Victory eludes Kenseth in Oregon
Those few moments of action somewhat salvaged what had been a 27-car, Sominex parade.
Wimmer, who dogged Kenseth for virtually the entire race, got inside of the former NASCAR champion on lap 90, took the lead and held on for the biggest victory of his racing career.
“This is amazing,” said Wimmer, who just turned 30 last week. “This is neat. My car was good. I was just biding my time.”
Kenseth, who led from lap 5 through lap 89, had a hunch he was a sitting duck in Wimmer’s sights, especially when race officials waved a funny smelling “competition yellow flag” on lap 85 to tighten the stretched-out field.
“We just missed it all night,” Kenseth said of his car’s setup. A break at the midway point wasn’t enough for Kenseth’s crew to get the car exactly to its driver’s liking.
“I was surprised we held on all night,” Kenseth said. “On the second run the car was real tight. (Wimmer) was just dogging me the whole time.”
Wimmer rode Kenseth’s back bumper like a Rock Aqua Jay tethered to a pullboat.
After making the winning pass, Wimmer pulled away during the final 10 laps on the high-banked half-mile oval to win by about 1.5 seconds in a race that took, not counting a 17-minute break at the halfway point, just 38 minutes to complete, an average speed of 79 mph.
It actually appeared the race was going to be over before it started when fast qualifier Nathan Haseleu, who turned in a lap of 17.734 seconds, stepped out to the start/finish line to roll a die and determine how many of the qualifiers would be inverted for the start. The inversion would be 10 cars plus whatever number rolled. Haseleu tossed a three, meaning he would start 13th and, what a coincidence, Kenseth would start on the pole.
So, on a night when the weather felt like Oktoberfest at La Crosse Speedway, the drivers took the green flag at least 90 minutes early as race officials wisely moved up the start of the main event to beat an impending rain storm. That decision proved to be highly prescient as the rain began to fall as the top five drivers were being interviewed in victory lane. That rain, in fact, postponed the rest of the action, including the 38-lap Big 8 series feature event. That race has been recscheduled for Friday, Aug. 15.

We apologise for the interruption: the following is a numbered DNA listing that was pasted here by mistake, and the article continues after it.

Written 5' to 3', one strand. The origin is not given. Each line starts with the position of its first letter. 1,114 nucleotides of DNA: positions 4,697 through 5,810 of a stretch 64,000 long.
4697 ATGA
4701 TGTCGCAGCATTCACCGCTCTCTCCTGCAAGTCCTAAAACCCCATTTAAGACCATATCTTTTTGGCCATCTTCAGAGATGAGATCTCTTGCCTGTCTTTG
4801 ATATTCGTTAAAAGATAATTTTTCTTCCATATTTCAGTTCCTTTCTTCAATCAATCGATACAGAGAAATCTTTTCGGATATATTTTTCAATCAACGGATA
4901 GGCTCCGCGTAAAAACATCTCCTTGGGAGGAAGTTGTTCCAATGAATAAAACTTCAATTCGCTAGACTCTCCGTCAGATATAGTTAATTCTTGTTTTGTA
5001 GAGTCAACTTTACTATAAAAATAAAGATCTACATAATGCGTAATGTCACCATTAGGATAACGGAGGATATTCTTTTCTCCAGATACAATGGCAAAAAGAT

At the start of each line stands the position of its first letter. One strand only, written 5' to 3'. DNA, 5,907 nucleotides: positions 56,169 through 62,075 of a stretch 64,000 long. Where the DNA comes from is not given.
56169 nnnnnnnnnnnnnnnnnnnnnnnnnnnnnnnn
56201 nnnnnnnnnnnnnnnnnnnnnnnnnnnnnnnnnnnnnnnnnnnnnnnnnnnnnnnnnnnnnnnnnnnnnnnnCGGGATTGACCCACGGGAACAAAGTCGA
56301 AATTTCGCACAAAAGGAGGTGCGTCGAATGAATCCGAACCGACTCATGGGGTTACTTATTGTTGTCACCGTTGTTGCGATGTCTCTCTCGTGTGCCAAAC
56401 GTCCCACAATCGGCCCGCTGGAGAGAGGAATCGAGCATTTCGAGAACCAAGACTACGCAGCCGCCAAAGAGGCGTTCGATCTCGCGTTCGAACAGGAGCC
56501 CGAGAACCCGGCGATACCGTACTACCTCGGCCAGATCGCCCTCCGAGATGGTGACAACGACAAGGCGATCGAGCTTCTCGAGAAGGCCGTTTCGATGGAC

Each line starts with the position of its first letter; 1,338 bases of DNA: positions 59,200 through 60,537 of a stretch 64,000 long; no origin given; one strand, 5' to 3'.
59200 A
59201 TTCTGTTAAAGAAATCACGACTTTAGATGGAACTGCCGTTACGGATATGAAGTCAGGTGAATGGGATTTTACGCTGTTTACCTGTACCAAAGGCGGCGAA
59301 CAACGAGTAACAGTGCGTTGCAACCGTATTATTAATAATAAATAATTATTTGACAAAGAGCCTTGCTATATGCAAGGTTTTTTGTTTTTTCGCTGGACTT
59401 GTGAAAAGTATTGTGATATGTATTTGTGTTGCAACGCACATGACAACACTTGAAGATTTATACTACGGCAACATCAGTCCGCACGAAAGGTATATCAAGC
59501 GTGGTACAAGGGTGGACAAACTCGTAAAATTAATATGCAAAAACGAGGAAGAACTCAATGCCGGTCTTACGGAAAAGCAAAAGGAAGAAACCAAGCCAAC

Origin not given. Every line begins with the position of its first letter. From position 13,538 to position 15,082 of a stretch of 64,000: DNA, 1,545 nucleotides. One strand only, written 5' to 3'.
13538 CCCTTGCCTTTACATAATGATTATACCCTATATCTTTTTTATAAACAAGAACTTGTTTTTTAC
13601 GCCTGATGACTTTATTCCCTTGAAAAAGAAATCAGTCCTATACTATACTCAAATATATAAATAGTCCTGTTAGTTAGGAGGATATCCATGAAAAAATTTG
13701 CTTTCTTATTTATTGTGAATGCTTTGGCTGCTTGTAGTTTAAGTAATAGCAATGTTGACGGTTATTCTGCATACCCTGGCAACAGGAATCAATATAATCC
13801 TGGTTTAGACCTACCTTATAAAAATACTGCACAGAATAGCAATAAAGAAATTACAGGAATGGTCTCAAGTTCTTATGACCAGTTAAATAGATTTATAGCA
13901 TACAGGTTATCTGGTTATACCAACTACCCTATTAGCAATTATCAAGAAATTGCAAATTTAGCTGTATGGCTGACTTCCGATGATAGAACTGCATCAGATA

Meanwhile, the first 85 laps of Tuesdays’s event were practically devoid of any meaningful racing. Even lapped cars were getting out of Kenseth’s way as if they were scooters on the interstate avoiding 18-wheelers.
The only racing incident to cause a caution flag came on lap 75 when Cottage Grove’s Dave Feiler spun in Turn 1 and 2.
Jon Eilen, starting on the outside of Row 1, got around Kenseth to lead the first four laps. Kenseth took the lead on lap 5 and held the point until Wimmer got around in the waning laps.
“Those last 10 laps seemed like they took forever,” said Wimmer, whose brother Scott is a regular on the NASCAR Nationwide series. “I can’t wait to get back (home) and tell my brother.”
Wimmer’s victory left hundreds of black-and-yellow clad Kenseth fans—which added a bumblebee affect to the packed grandstands—disappointed.
Sprint Cup points leader Tony Stewart, who started on the inside of Row 3, faded to the middle of the pack, then made a second-half charge to finish fifth.
“We were just too tight the first half,” said Stewart, who didn’t arrive at the track until 4 p.m. and had just 12 practice laps in his car.
“I just think the longer I’m in the car, the worse I make it,” Stewart joked. “(During the second half) we got a couple break. You just try to find a hole and get to the bottom of the track.”
Stewart also knew early on from his driver’s seat view that Wimmer was going to be one of the racers to beat.
“It didn’t take long to figure out how good he is,” Stewart said.
The cool temperatures did create plenty of grip for the racing tires even though the action wasn’t as gripping.
“This weather made it grippier,” Stewart said of the track. “This ain’t like a Cup track. At most short tracks like this, the tracks gain grip when it cools off.”
Milton’s Michael Bachaus, who raced his way into the main event with a victory in one of the two last-chance races.
Haseleu slipped deeper into the field than his 13th spot on the starting grid, but diced his way to a fourth-place finish. Andrew Morrissey came home third.
SWISS COLONY ALL-STAR CHALLENGE
Top five finishers: 1. Chris Wimmer, Wausau; 2. Matt Kenseth, Cambridge; 3. Andrew Morrissey, DeForest; 4. Nathan Haseleu, Marshall; 5. Tony Stewart, Columbus, Ind.
Time of race: 38 minutes (not counting halfway break).
Winner’s average speed: 79 mph.
Lead changes: Three among three drivers.
Lap leaders: Jon Eilen, 1-4; Kenseth 5-89; Wimmer, 90-100.
Caution flags: 2 (caution laps did not count).
Fast qualifier: Nathan Haseleu, 17.734 seconds (101.5 mph).